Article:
Lawmaker urges TRB to reject plea for toll fee hike

By , on December 12, 2014


North Luzon Expressway toll gate (Wikipedia photo)
North Luzon Expressway toll gate (Wikipedia photo)

MANILA — Toll Regulatory Board (TRB) should reject toll fee increases filed by Manila North Tollways Corp. (MNTC) and the Cavite Infrastructure Corp. (CIC), Valenzuela City Rep. Sherwin Gatchalian said Thursday.

The request of MNTC, operator of the North Luzon Expressway, and CIC, operator of the Manila-Cavite toll expressway, for toll hike is “moot” since it comes at a time when prices of gasoline and other petroleum products are at their lowest with the price of crude for January deliveries stood at just over USD 65 per barrel.

“The current price plunge of petroleum products is a boon for consumers as it dampens inflationary pressures. The planned increase in toll fees will definitely negate the gains made from falling gasoline prices as public utility buses passing through NLEX and Cavitex will definitely pass on to commuters the increase in toll fees,” Gatchalian said.

He said that even Meralco is lowering its generation charge this December by 19 centavos per kilowatt hour in response to the plunging prices of oil, which analysts are expecting to fall further to under USD 50 a barrel after the Organization of Oil Exporting Countries (OPEC) failed to agree on a plan to curtail supplies and firm up prices.

“Oil industry analysts anticipate declining prices to continue for 12 to 18 months or until 2016. The analysts, however, gave no scenario on what could possibly cause prices to firm up. The only possible cause for reversal of the trend is a pickup in global growth across the board,” Gatchalian said.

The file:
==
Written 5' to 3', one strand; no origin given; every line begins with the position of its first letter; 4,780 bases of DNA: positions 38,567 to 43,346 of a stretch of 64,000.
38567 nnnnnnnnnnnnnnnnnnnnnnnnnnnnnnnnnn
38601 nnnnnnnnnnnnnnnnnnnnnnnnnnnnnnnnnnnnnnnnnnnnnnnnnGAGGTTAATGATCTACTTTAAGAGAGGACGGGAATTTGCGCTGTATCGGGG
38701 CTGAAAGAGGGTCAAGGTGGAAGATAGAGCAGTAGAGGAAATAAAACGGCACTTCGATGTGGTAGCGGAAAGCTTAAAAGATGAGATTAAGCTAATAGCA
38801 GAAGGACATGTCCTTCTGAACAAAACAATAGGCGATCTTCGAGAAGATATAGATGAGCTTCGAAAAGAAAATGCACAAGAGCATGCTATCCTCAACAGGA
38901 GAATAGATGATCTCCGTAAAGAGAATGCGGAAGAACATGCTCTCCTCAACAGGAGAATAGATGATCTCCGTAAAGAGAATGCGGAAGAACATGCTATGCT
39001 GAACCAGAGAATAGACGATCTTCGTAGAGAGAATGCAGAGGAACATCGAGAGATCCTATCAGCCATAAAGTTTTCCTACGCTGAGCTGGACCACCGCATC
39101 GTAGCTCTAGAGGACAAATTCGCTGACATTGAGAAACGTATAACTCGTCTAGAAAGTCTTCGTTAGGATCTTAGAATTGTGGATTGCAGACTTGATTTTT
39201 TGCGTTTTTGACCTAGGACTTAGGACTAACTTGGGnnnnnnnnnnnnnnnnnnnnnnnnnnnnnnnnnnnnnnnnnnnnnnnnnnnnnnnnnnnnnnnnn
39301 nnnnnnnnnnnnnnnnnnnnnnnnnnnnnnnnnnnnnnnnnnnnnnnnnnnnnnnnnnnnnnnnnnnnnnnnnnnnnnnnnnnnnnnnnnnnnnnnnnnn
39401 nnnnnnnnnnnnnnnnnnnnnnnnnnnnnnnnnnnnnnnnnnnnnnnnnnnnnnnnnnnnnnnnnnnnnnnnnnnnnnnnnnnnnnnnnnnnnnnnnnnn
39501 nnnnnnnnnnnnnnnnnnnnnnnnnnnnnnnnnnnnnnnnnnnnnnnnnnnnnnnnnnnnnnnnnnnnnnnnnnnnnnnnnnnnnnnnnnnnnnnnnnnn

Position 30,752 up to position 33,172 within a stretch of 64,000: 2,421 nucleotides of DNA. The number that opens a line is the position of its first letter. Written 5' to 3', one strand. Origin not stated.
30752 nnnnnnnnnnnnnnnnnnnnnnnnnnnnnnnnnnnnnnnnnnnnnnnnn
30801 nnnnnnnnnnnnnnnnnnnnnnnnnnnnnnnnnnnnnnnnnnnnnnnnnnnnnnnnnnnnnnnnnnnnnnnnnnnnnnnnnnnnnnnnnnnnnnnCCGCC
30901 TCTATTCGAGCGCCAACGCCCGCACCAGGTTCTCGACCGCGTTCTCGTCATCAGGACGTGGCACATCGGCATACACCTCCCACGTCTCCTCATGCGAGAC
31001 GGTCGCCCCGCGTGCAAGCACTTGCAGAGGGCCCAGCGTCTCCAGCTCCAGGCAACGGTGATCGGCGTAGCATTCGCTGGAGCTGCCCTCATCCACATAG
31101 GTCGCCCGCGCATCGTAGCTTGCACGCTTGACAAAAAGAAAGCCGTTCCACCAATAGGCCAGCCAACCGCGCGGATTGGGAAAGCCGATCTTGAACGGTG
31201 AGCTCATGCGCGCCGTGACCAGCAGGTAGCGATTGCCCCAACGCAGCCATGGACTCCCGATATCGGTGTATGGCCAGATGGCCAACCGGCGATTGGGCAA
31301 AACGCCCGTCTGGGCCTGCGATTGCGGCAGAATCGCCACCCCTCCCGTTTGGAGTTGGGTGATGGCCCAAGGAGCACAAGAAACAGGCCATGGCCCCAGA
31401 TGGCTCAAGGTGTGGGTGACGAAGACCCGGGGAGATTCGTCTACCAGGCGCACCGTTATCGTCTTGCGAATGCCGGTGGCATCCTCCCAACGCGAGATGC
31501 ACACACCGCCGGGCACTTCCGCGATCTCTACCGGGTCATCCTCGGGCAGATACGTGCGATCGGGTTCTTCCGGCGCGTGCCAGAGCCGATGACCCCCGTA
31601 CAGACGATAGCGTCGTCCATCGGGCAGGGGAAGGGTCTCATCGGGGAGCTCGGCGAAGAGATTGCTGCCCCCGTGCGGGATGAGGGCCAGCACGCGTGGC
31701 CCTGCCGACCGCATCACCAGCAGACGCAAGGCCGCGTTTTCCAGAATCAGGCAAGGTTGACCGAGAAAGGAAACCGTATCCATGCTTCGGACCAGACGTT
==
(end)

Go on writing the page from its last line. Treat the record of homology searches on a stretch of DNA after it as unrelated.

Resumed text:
He urged the TRB executive director Edmundo Reyes Jr. to dismiss outright the petitions of NLEX and Cavitex for toll fee increase as this will not only negate the savings from oil price rollback but will also dampen the celebratory mood of commuters this Christmas season.

The MNTC is seeking an average of 15.2-percent increase in toll at 86.7 kilometer NLEX, which is allowed under the Supplemental Toll Operation Agreement (STOA) signed in April 1998. Under the proposed toll increase, the company intends to charge motorists Php46.81 per entry under the open system from the current Php40.61, excluding value added tax, and Php2.74 per kilometer under the closed system from the current Php2.37 per kilometer for Class 1 vehicles, particularly cars and vans.

For Class 2 vehicles, including buses, MNTC intends to charge Php117.02 for the open system from Php101.53 and Php6.85 per kilometer for the closed system from Php5.94 per kilometer. For Class 3 vehicles, including trucks, the operator intends to impose a toll of Php140.43 for the open system from Php121.84 as well as Php8.22 per kilometer for the closed system from Php7.13 per kilometer.

On the other hand, the CIC, a unit of infrastructure giant Metro Pacific Investments Corp. (MPIC), is seeking to jack up toll rates at the 13.5-kilometer Cavitex at an average of 22.7 percent starting Jan. 1, 2015.

The company intends to raise the toll to Php27 from Php22, excluding value-added tax (VAT), for Class 1 vehicles, particularly cars and vans, and to Php54 from Php44 for Class 2 vehicles, including buses. For Class 3 vehicles including trucks, the operator intends to impose a toll of Php81 from Php66. Including VAT, Class 1 vehicles would be charged Php30 per entry, Php61 for Class 2 vehicles and Php91 for Class 3 vehicles.

Aside from NLEX and Cavitex, a toll hike petition for the Subic-Clark-Tarlac Expressway (SCTEX) is also pending at the TRB since 2012. SCTEx operator Bases Conversion and Development Authority (BCDA) was proposing a 19-percent toll increase.

The concessionaires of the South Luzon Expressway (SLEX) and the Southern Tagalog Arterial Road (STAR) have also requested government permission to adjust toll rates starting on New Year’s Day but later on withdrew their respective petitions.

“If the concessionaires of SLEX and STAR can do away with toll fee increases, I don’t see any reason why MNTC and CIC can’t follow their example,” Gatchalian concluded.